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Series Overview
AWS Basic Services
13m 2s
9m 45s
6m 33s
AWS Administration Services
4m 35s
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Duration1h 33m


With the AWS Solutions Architect Professional level certification, Amazon sought to identify individual administrators who are truly platform experts. Unless you've got some significant experience with AWS deployments and good familiarity with the full range of Amazon services, you probably won't have a chance at passing.

However, with this series of Cloud Academy courses, cloud expert Kevin Felichko is committed to making your learning process as smooth and productive as possible. Once complete, Kevin's guide to the Solutions Architect Professional level exam will lead you through the theoretical and practical skills you'll need to master this material.

This first course covers the key conceptual terminology and services that form the base for Amazon cloud architecting. The second course will guide you through fully-realized practical deployments, from start to finish. And the final course (late August, 2015) will focus on exam preparation and, in particular, strategies for confronting the particularly complicated style of question you'll face.

Do you have questions on this course? Contact our cloud experts in our community forum.


Networking Infrastructure in the Cloud is composed of various services that act to isolate your network from others, allow on-premise networks to connect to cloud-based networks, and manage DNS both internally and externally.

We will begin with the root of networking on AWS, the Virtual Private Cloud.

Virtual Private Cloud or VPC is a logically isolated section of the AWS Cloud dedicated to your environment. You have complete control over the VPC including the IP range, Subnets, Routing Tables and more. VPCs use security groups and access control lists to secure access and protect against unauthorized access.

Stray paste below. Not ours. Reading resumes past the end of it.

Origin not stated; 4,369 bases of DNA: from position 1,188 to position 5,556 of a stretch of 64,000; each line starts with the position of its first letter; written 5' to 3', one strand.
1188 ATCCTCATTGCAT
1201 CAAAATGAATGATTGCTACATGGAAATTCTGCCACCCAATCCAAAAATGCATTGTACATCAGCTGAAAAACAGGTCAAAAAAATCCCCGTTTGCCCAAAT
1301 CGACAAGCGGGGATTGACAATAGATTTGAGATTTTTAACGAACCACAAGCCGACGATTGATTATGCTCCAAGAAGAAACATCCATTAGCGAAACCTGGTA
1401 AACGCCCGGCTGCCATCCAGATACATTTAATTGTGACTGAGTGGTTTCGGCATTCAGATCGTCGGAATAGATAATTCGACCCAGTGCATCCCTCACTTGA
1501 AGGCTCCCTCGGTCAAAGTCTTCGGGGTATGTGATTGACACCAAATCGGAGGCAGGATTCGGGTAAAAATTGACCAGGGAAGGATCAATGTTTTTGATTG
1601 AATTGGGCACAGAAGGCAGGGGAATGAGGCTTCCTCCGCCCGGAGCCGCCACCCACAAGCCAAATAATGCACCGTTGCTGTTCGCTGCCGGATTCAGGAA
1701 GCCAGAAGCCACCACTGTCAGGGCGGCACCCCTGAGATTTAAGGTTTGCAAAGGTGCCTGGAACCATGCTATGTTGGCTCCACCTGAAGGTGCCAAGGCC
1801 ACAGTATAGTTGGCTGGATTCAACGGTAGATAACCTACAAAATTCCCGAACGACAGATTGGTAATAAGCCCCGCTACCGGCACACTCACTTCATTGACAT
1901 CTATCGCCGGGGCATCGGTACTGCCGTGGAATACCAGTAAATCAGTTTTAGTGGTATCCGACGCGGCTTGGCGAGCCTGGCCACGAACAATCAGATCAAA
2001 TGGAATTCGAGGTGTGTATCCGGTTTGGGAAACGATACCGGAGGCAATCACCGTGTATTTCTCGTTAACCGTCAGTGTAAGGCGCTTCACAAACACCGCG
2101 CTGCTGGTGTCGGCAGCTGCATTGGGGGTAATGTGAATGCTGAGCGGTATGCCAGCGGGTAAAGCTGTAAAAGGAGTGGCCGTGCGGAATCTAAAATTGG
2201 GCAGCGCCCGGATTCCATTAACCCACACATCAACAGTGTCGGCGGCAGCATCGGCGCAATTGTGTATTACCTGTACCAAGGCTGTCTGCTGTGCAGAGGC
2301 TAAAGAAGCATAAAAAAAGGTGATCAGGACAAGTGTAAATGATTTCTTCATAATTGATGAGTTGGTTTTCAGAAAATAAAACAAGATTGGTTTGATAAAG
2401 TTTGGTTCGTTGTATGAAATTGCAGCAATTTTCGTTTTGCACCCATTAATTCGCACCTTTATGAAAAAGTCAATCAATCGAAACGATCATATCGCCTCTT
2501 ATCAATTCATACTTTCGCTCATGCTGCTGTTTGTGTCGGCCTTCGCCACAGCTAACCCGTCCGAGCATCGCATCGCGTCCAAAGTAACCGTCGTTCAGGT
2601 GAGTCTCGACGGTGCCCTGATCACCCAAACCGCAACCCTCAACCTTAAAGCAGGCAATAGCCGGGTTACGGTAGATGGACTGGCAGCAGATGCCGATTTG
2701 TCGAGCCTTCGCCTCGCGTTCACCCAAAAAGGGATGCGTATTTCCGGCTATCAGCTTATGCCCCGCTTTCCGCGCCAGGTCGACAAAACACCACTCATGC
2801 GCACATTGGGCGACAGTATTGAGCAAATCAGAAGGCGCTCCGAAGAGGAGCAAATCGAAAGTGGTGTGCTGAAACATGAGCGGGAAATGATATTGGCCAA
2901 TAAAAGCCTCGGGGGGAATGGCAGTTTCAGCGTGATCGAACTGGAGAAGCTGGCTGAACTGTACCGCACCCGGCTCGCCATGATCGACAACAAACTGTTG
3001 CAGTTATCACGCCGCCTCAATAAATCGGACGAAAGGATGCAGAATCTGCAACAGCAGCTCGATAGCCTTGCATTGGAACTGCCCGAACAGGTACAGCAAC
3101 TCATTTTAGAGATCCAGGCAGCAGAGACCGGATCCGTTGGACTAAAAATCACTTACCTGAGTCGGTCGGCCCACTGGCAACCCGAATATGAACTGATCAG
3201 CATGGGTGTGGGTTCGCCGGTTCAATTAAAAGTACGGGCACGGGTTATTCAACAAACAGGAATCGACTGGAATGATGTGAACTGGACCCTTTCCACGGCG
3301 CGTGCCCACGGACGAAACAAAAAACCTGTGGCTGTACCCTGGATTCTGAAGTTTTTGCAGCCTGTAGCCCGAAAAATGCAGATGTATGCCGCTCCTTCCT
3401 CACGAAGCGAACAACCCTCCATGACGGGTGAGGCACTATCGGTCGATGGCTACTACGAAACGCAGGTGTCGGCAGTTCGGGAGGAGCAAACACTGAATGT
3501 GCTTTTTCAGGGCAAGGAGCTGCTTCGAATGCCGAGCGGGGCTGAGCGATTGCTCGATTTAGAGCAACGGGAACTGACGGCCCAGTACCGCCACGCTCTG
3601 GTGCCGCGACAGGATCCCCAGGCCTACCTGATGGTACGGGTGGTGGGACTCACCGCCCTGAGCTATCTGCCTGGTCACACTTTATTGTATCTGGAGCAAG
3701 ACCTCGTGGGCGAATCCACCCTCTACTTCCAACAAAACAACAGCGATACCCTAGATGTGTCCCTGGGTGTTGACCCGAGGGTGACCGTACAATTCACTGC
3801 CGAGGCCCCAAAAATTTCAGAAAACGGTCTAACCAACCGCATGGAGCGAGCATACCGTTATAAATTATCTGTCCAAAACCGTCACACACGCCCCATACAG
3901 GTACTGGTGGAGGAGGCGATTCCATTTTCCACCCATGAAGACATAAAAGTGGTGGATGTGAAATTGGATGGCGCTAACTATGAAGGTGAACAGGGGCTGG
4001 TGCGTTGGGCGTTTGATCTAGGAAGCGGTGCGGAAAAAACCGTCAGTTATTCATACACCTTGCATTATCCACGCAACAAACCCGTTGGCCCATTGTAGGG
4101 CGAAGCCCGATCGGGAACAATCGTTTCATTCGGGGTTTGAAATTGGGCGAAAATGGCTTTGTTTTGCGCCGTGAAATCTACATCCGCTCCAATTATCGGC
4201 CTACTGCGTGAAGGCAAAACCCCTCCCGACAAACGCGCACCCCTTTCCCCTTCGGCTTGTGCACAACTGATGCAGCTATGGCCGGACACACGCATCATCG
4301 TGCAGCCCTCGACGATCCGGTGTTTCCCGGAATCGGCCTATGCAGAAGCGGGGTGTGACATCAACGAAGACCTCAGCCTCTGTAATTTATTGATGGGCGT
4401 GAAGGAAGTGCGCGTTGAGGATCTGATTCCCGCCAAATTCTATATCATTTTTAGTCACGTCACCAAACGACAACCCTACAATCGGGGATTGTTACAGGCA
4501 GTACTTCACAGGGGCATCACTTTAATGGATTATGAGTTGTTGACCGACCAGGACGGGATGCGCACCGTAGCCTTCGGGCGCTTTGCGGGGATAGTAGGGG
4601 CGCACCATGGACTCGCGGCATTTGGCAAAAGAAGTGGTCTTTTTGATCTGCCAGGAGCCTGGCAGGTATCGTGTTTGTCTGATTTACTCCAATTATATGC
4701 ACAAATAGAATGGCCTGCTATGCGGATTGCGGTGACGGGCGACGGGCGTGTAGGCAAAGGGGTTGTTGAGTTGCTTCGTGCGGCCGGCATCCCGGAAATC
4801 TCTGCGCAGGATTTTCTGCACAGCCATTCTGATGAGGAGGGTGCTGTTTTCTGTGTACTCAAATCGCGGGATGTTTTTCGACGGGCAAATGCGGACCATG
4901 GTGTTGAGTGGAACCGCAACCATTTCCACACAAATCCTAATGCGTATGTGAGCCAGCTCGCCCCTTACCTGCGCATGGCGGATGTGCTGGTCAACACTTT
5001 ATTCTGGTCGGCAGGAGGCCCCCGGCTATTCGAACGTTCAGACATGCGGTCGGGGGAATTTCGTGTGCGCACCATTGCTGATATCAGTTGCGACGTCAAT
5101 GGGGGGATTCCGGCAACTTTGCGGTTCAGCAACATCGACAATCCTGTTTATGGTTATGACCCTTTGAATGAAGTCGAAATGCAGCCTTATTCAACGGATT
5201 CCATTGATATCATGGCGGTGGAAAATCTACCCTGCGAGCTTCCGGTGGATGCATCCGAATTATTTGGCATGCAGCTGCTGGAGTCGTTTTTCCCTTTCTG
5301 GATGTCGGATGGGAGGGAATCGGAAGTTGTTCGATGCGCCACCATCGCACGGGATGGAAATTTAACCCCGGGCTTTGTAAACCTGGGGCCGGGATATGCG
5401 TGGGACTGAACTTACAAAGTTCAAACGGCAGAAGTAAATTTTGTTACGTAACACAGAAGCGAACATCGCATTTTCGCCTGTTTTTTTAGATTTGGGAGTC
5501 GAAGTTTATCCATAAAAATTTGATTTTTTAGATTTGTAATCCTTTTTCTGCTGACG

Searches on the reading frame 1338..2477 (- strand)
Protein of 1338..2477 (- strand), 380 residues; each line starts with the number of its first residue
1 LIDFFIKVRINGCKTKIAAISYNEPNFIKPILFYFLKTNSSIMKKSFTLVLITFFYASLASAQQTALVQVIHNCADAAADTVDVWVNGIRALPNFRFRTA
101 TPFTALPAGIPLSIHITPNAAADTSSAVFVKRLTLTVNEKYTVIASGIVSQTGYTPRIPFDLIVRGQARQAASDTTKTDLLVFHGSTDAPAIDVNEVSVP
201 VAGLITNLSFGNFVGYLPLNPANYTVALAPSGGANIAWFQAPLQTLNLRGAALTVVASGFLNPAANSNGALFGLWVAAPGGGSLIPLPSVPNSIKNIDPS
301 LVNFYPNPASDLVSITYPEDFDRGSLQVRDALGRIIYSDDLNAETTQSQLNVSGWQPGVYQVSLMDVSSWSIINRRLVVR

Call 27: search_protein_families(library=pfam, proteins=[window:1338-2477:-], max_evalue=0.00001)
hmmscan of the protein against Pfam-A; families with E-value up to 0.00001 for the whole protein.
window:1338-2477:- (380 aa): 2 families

With Virtual Private Gateways, you can connect existing networks to your VPC. VPCs are created with any network you establish in AWS. Whether as an extension to, or replacement of, an existing on-premise network.

You will have a VPC when you use AWS to host a multi-tier application. VPCs also make sense in disaster recovery scenarios.

There is no cost associated with using VPCs. Direct Connect is a private, dedicated, connection between your on-premise network and your AWS Virtual Private Cloud. It works whether that on-premise network exists at your office or colocation or data centre. It uses the 802.1 q VLAN standard.

Direct Connect will help eliminate network congestion. It is available at 14 locations worldwide. Amazon partners or APNs can help you use Direct Connect if your existing infrastructure is not in one of these 14 locations.

The main reason to use Direct Connect is in hybrid environments and or when you need to transfer large amounts of data between your network and your VPC.

When using Direct Connect you pay hourly, per port, based on port speed. On top of the hourly rate, you pay based on the amount of data transferred in gigabyte increments based on whether the data is headed out to the local region or to a remote region.

Data Transfers in are free.